‘Gatecrash’ing for the night: New Magic the Gathering set release

By Sonja Benton

A player carefully plans his next move

It is midnight on Friday, Jan. 25. Forty or so people are chatting and trading cards at Rook’s Comics and Games, waiting for the new, highly anticipated guild boxes to be passed out.

Ravnica, the world that Magic the Gathering is currently inhabiting, is a city controlled by the ten guilds and the “gateless,” or guildless. Gatecrash is the second set out of three in Ravnica. The first five guilds were released in the summer in the first set, Return to Ravnica. Gatecrash contains the rest of the guilds. Each guild is a different pairing of the five colors of Magic: red, green, blue, white and black. The guilds have their own flavor and lore, which in turn affects the effects their cards have.

Each player selects and receives a box that contains one pack of cards from the guild they chose and five packs from the set. The boxes also include a guild letter from the leader of the specific guild, a sticker with the guild symbol, a spin-down d20 (a twenty-sided dice for keeping track of life totals) and a card of funny goals to complete during the event. From the six packs of cards, each player builds a forty-card deck. This means the event is a ‘limited’ event — which means the cards you play are simply the cards you get at the event. The event is also ‘sealed’ because there’s no drafting (or switching) of cards between players.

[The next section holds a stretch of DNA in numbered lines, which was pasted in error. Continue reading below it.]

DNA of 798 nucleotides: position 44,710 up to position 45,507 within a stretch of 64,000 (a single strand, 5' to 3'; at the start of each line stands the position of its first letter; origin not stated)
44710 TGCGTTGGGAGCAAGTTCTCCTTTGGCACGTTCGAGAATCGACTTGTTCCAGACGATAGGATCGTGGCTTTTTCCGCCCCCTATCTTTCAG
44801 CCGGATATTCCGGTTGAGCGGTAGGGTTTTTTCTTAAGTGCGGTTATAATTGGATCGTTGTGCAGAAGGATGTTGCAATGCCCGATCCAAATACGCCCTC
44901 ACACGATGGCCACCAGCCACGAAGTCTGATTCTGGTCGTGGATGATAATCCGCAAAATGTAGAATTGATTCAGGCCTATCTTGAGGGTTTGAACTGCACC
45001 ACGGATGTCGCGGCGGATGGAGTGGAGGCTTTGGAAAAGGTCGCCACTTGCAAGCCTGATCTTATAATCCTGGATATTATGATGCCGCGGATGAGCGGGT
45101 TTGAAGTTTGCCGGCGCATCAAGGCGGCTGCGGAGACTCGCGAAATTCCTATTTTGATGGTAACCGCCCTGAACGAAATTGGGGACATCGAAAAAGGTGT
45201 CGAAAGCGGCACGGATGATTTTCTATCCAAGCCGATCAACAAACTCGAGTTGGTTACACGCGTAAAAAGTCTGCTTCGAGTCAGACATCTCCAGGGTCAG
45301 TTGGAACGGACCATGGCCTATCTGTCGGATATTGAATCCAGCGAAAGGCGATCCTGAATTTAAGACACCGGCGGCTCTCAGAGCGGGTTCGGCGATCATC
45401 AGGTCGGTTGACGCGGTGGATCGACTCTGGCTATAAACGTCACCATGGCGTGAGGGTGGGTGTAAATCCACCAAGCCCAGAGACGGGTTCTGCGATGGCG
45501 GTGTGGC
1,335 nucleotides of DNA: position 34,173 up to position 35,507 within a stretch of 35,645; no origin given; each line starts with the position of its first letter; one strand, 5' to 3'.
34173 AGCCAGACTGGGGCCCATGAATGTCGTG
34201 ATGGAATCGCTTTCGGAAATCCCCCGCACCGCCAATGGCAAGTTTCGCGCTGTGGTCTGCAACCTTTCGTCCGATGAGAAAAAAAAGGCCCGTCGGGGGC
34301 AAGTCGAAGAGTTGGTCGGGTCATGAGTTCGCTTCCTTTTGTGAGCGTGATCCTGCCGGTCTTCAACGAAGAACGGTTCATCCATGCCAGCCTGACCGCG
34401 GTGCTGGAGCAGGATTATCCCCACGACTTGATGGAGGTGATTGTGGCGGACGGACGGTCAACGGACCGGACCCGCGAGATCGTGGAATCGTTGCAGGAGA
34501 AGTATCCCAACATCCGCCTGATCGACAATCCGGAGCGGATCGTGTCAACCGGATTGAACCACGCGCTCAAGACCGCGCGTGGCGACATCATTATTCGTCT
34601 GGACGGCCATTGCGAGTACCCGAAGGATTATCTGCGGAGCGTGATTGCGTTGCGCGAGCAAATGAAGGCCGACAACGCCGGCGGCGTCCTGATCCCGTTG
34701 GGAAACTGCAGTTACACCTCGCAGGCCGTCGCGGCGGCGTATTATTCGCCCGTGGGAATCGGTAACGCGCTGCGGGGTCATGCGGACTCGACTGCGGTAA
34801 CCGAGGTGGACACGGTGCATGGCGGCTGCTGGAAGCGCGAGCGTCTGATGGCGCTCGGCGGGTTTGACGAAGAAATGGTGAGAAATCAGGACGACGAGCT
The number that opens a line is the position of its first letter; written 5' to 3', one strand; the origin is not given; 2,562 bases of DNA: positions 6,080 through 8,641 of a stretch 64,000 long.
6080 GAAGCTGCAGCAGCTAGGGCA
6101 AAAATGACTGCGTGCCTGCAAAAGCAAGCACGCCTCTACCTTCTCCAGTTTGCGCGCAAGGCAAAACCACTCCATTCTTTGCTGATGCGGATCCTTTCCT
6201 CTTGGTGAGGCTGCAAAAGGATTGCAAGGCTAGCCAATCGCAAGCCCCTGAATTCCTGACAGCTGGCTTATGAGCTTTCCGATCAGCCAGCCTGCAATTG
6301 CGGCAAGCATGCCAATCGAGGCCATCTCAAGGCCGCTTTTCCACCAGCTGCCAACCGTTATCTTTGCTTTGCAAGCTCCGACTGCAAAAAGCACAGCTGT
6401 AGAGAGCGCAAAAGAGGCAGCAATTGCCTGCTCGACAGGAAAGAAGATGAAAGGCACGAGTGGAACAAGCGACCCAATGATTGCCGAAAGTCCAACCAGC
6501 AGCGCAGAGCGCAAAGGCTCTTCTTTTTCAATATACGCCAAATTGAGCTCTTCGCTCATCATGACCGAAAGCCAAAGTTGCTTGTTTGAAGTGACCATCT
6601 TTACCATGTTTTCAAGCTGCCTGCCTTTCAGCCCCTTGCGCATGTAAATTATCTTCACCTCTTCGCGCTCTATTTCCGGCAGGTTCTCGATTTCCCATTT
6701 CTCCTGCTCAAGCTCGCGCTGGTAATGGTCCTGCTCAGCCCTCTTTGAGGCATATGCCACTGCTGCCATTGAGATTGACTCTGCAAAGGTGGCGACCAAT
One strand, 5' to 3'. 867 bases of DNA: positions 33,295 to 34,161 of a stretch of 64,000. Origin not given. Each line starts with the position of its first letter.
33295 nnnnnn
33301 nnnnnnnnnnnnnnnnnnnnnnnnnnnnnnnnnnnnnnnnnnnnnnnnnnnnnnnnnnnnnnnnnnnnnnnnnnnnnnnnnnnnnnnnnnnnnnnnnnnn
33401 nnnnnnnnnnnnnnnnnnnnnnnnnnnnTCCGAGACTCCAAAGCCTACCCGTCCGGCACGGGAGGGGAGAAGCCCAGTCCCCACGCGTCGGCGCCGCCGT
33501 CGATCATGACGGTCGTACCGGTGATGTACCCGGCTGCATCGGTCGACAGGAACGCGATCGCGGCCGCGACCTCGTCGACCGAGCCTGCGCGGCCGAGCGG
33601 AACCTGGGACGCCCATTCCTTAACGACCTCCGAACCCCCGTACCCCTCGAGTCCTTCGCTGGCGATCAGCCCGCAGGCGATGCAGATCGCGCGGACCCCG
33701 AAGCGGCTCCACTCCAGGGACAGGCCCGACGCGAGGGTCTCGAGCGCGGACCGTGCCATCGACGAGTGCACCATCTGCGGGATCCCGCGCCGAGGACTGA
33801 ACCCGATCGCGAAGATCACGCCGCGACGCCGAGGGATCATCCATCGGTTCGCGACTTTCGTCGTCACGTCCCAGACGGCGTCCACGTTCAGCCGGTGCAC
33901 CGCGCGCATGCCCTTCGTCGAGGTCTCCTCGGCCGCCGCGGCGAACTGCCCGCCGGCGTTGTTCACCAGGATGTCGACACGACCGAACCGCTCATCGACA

The midnight sealed event, which lasted until about 4 a.m., involved three rounds of play — three games per person matched and three people to play over the course of the night. If you win zero or one round, the prize is one pack. Two wins and the prize is tripled to three packs. Three wins, or undefeated, results in five packs.

However, the respite of excited gamers chattering about the new cards and arguing about the best guild was short-lived. A second, larger sealed tournament started at 12:30 p.m. on Saturday. Rook’s had a food cart parked outside to feed hungry card players. The cart had hot dogs, drinks, sandwiches and crepes. Card trading and catching up were common activities between timer rings that signaled the time limit for each round.

The prizes were bigger than the midnight tournament and there were four rounds. Instead of a hierarchy of winners, packs were given to players based simply on the number of wins.

The prizes are fun, but the community around Magic is better: A “gathering” of card players, some new and some old, all helping one another, learning new cards together and catching up. Players of any level are welcome, and more experienced players help and give advice to newcomers.

Jonathon Mortenson, who went 4-0 on Saturday, said “Everyone shared a competitive camaraderie in the first Gatecrash event.” He continued that he’s “excited to try St. Traft,” a blue-white rare card from the Innistrad set, with “the new Gruul pump spells” from Gatecrash.

Peter Lester, a fan of white cards, loves playing with friends and said he “had a great time,” with “Lots of good people.” I personally agree with Lester; the majority of the people at these events are friendly, helpful and a lot of fun to be around. When a Gathering of people come together with a single common interest, it is sure to be Magic.

Peter and Drew take a look at their cards